If the West is not ready to intervene decisively against Colonel Ghadaffi, it needs to
get ready for a post-revolutionary Libya, where the dictator and his bloodthirsty family seek revenge on pro-democracy activists and countries like Britain.
Think of Ghadaffi’s previous record: the Lockerbie bombing, targeted assassinations like in the 1970s, and attacks on US soldiers in Germany. Libya could in future represent a threat to
Britain akin to al Qaeda.
So, the British government needs to think how it will deal with Ghadaffi MK II. Its policy should draw on past examples of containment and isolation. Libya’s neighbours will have to be incentivised
to bolster European – and especially Italian – attitudes. Britain, togther with Nato allies, will have to conduct Styxnet-style electronic warfare against the Libyan government. Britain will also
have to seek to prosecute Libyan officials and arrest them if they leave the country. It will mean clamping down on all commercial links between Britain and Libya.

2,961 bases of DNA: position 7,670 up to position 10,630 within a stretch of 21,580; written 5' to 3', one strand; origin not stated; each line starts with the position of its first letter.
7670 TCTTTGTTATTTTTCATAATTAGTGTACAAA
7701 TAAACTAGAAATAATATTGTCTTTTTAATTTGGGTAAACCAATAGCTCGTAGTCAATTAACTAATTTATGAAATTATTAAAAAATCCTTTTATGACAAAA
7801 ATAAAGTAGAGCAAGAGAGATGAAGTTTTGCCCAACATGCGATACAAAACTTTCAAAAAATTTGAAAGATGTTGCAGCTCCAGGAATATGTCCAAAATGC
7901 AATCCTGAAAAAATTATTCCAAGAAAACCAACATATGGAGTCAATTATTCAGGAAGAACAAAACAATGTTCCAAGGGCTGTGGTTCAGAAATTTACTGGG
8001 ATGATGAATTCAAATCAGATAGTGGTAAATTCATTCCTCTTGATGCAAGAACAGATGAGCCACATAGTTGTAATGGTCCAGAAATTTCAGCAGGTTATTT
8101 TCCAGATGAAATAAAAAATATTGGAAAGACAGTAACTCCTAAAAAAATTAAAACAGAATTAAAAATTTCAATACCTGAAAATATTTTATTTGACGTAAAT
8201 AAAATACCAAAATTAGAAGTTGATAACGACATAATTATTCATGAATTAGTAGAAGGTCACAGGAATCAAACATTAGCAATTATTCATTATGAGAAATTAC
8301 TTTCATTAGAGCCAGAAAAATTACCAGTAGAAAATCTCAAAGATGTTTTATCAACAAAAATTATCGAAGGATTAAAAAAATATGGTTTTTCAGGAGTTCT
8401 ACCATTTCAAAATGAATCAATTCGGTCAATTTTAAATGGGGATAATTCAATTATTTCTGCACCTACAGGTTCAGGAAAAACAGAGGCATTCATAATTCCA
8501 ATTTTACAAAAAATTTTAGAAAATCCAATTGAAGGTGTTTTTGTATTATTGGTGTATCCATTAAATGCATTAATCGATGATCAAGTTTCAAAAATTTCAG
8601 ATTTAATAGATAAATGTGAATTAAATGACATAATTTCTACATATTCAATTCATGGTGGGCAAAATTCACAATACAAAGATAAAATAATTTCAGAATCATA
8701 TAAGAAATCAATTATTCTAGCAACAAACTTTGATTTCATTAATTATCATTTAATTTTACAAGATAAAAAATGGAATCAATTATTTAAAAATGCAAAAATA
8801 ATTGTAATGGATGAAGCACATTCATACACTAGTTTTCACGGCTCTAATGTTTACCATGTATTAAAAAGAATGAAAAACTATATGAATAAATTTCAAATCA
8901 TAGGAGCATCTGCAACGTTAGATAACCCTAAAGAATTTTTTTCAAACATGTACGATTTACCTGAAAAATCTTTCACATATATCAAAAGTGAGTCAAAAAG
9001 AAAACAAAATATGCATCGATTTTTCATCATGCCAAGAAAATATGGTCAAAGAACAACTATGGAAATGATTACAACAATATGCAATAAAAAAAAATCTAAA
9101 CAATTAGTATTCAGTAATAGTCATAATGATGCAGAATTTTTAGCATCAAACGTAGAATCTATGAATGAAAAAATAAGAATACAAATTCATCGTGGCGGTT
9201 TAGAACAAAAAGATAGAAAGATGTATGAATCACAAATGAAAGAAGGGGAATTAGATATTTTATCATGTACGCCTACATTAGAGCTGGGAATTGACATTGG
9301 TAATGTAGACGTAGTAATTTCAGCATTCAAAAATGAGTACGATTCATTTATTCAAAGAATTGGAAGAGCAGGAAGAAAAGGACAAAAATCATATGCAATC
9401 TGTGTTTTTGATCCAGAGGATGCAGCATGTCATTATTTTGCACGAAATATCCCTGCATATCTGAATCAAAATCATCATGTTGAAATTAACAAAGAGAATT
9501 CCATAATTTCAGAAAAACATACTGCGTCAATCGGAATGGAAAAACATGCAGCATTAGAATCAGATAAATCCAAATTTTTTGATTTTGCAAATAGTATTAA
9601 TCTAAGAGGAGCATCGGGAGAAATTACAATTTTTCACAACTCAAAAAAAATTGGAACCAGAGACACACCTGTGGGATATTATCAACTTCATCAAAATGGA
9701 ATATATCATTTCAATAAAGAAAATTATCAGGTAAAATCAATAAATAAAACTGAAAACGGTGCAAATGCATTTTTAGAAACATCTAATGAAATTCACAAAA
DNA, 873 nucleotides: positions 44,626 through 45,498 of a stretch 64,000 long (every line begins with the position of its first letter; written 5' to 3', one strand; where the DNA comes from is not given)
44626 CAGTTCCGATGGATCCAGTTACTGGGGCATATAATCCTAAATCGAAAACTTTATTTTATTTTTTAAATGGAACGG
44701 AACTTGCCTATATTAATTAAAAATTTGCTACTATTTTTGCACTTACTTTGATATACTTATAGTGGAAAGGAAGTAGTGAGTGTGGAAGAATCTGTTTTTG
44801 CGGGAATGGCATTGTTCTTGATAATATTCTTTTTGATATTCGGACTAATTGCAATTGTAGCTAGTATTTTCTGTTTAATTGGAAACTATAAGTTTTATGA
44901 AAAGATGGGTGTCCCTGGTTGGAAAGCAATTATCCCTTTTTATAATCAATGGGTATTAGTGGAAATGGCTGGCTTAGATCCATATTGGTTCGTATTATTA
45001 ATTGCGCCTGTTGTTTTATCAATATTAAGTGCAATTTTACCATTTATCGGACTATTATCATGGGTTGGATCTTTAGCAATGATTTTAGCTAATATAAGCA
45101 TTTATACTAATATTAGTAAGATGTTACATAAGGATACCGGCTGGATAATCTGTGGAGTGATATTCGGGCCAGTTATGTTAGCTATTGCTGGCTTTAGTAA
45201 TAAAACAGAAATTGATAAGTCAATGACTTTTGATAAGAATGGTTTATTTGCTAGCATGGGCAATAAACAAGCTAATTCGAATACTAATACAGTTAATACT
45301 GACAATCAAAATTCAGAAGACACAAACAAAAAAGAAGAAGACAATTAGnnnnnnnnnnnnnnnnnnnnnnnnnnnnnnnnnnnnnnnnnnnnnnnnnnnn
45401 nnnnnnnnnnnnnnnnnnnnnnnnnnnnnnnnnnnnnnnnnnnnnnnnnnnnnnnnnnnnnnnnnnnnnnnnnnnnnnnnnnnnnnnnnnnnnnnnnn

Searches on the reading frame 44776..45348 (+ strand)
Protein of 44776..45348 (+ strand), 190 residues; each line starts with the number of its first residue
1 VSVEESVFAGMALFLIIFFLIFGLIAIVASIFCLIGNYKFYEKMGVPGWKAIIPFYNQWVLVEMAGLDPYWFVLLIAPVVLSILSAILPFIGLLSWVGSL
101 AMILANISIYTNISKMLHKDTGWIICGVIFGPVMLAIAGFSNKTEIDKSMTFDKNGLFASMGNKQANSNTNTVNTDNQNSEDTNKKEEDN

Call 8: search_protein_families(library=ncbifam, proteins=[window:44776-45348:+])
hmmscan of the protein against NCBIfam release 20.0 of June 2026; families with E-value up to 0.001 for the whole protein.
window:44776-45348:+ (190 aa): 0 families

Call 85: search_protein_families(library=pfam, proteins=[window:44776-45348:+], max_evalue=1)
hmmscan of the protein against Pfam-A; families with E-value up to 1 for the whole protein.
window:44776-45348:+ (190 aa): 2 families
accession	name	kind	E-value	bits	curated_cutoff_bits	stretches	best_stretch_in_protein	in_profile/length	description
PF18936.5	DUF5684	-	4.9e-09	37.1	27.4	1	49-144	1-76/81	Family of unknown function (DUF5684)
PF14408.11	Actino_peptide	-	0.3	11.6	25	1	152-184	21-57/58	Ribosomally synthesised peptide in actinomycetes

This is not a policy for the faint-of-heart. It is in fact a state of warfare. But just as Tony Blair had to accept that the Iraq War reduced Britain’s stature in the world, so David Cameron will
have to accept that his principled stance on Ghadaffi’s crimes, but his unwillingness or inability to create a militarised anti-Ghadaffi coalition, means Britain will have a new and capable enemy
in a post-revolutionary Libya. Robert Gates may worry that a no-fly zone over Libya represents a state of war. But the choice is not between war and peace. It is a choice between what kind of war
the West wants to wage against Libya, for how long and with what consequences. For either way, a war is coming.